Though Julian Assange has made a name for himself as the founder of Wikileaks and spewing government secrets across this great wide Internet, the computer programmer has been under house arrest since 2010. Facing charges of sexual assault, Assange has been fighting extradition to Sweden for the past two years. Now, the U.K. Supreme Court has ruled that Assange's arrest warrant is legitimate. However, this fight appears far from over.

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  6. Julian Assange To Air WikiLeaks TV Show The World Tomorrow on April 17th

    It seems like everyone gets a TV show nowadays, and Julian Assange is no exception. A recent announcement reveals that on April 17th, he'll be airing his own live-to-tape TV show The World Tomorrow. The show will air on some Comcast and Time Warner Cable systems, and on RT, a Russian news network available in the U.S. with Dish Network. Also, of course, you can watch it on the web. We are talking about the guy behind WikiLeaks after all. Web access is kind of a given.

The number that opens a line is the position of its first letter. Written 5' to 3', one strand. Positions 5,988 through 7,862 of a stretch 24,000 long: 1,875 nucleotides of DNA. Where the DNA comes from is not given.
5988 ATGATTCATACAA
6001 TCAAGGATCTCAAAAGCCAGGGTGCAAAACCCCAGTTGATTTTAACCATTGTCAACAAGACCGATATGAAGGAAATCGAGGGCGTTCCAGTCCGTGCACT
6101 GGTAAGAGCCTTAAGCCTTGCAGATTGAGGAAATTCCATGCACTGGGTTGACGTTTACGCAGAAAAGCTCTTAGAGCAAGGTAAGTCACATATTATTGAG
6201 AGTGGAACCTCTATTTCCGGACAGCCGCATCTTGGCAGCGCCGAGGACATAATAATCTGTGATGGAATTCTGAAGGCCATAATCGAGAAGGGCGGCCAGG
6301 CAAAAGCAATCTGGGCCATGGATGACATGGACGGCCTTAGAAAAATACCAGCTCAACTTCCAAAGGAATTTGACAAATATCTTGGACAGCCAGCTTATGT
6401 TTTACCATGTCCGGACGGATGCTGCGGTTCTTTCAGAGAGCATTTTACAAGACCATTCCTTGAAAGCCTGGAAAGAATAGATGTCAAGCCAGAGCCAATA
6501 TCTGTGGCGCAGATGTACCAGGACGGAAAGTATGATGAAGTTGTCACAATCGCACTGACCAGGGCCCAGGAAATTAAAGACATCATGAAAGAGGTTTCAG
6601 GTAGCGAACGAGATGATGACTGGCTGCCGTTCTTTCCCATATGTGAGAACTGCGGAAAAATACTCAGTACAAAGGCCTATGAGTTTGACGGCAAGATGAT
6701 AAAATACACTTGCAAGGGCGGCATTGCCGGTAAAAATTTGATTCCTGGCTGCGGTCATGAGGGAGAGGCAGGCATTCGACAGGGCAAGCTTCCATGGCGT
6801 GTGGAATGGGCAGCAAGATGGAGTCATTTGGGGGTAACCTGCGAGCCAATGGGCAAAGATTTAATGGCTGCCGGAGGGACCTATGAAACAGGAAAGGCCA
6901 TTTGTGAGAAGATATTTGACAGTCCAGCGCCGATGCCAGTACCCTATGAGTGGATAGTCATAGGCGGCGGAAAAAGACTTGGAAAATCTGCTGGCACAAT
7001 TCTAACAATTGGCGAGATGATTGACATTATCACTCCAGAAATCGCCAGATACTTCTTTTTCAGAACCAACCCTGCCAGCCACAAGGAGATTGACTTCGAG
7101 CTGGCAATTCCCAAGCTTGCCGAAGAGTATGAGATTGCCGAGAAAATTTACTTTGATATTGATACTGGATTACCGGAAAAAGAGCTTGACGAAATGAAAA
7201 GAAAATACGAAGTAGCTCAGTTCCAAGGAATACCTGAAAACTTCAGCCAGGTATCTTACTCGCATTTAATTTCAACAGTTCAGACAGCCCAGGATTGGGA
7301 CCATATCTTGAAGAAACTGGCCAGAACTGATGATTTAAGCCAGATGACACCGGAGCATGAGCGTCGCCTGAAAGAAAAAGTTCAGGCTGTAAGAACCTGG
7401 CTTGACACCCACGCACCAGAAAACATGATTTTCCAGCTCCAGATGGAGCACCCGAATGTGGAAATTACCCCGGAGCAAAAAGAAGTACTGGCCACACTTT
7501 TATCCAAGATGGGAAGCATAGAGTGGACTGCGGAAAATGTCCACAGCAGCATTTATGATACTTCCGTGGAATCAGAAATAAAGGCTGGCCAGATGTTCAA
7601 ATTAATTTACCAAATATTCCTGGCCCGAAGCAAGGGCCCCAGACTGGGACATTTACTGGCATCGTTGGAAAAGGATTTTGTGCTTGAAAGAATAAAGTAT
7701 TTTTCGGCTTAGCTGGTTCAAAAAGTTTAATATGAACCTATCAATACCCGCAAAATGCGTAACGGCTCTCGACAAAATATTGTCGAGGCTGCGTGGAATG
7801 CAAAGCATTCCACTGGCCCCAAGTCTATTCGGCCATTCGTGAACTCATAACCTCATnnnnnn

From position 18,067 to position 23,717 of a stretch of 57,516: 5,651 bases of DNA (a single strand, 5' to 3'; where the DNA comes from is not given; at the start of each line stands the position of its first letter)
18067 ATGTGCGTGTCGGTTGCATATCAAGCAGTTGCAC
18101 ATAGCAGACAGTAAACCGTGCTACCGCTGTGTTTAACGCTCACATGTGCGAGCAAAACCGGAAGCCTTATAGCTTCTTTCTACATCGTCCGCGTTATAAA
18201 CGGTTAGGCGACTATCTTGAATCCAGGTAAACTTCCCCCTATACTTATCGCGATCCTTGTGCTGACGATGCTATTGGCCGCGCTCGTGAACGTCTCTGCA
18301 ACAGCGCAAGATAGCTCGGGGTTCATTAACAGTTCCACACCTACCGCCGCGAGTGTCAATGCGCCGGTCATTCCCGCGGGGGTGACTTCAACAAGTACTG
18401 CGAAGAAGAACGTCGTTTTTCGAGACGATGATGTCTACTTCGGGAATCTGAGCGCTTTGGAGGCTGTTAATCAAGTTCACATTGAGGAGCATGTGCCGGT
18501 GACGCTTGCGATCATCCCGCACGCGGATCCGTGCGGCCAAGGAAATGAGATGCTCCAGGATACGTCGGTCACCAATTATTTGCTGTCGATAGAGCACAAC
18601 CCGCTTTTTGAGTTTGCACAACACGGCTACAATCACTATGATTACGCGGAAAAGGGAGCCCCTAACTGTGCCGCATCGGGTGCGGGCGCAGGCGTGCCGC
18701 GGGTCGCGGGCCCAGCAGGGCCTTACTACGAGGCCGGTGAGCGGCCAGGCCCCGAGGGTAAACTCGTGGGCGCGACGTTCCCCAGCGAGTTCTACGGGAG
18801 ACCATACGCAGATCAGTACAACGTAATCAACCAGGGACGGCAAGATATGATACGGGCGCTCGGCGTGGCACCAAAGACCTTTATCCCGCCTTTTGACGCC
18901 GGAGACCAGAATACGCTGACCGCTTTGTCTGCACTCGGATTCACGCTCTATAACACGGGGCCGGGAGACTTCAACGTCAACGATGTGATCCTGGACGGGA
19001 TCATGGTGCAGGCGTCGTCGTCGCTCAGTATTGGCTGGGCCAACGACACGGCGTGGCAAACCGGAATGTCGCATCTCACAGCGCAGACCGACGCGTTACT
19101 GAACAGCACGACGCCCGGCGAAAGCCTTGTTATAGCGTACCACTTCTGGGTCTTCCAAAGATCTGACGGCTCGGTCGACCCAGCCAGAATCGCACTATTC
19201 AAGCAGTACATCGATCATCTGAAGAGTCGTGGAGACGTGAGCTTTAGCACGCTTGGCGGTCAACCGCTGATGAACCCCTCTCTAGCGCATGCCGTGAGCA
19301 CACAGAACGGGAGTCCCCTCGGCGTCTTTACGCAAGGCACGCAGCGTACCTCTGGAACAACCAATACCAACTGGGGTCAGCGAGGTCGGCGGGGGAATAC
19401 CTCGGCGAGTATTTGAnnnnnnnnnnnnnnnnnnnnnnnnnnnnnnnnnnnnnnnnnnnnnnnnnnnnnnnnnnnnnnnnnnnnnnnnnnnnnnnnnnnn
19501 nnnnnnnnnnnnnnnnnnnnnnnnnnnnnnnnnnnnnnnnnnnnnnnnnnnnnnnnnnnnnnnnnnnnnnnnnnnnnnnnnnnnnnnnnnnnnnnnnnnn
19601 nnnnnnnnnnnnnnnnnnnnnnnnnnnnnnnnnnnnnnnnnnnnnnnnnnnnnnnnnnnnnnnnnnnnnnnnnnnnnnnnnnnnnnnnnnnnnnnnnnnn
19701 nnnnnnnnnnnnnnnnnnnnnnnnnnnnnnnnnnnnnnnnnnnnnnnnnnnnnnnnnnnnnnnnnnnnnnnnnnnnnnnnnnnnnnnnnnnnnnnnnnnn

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  7. WikiLeaks Threatens Visa, MasterCard with Lawsuit

    Aside from Julian Assange's house arrest and sundry legal troubles, his brainchild WikiLeaks has been at the center of a so-called "financial blockade" by payment processing companies for over six months. In response, WikiLeaks has announced that unless the blockade is ended by Thursday, July 7, they will file a lawsuit against the companies involved. At issue are services such as PayPal, Visa, and MasterCard which have refused to process payments supporting WikiLeaks. The companies claim that they cannot support any illegal activity, and have cut off the secret-spilling website from some much needed donation money. WikiLeaks and their payment processor DataCell counter in their suit that the continued blockade constitutes an unfair use of the companies' market dominance.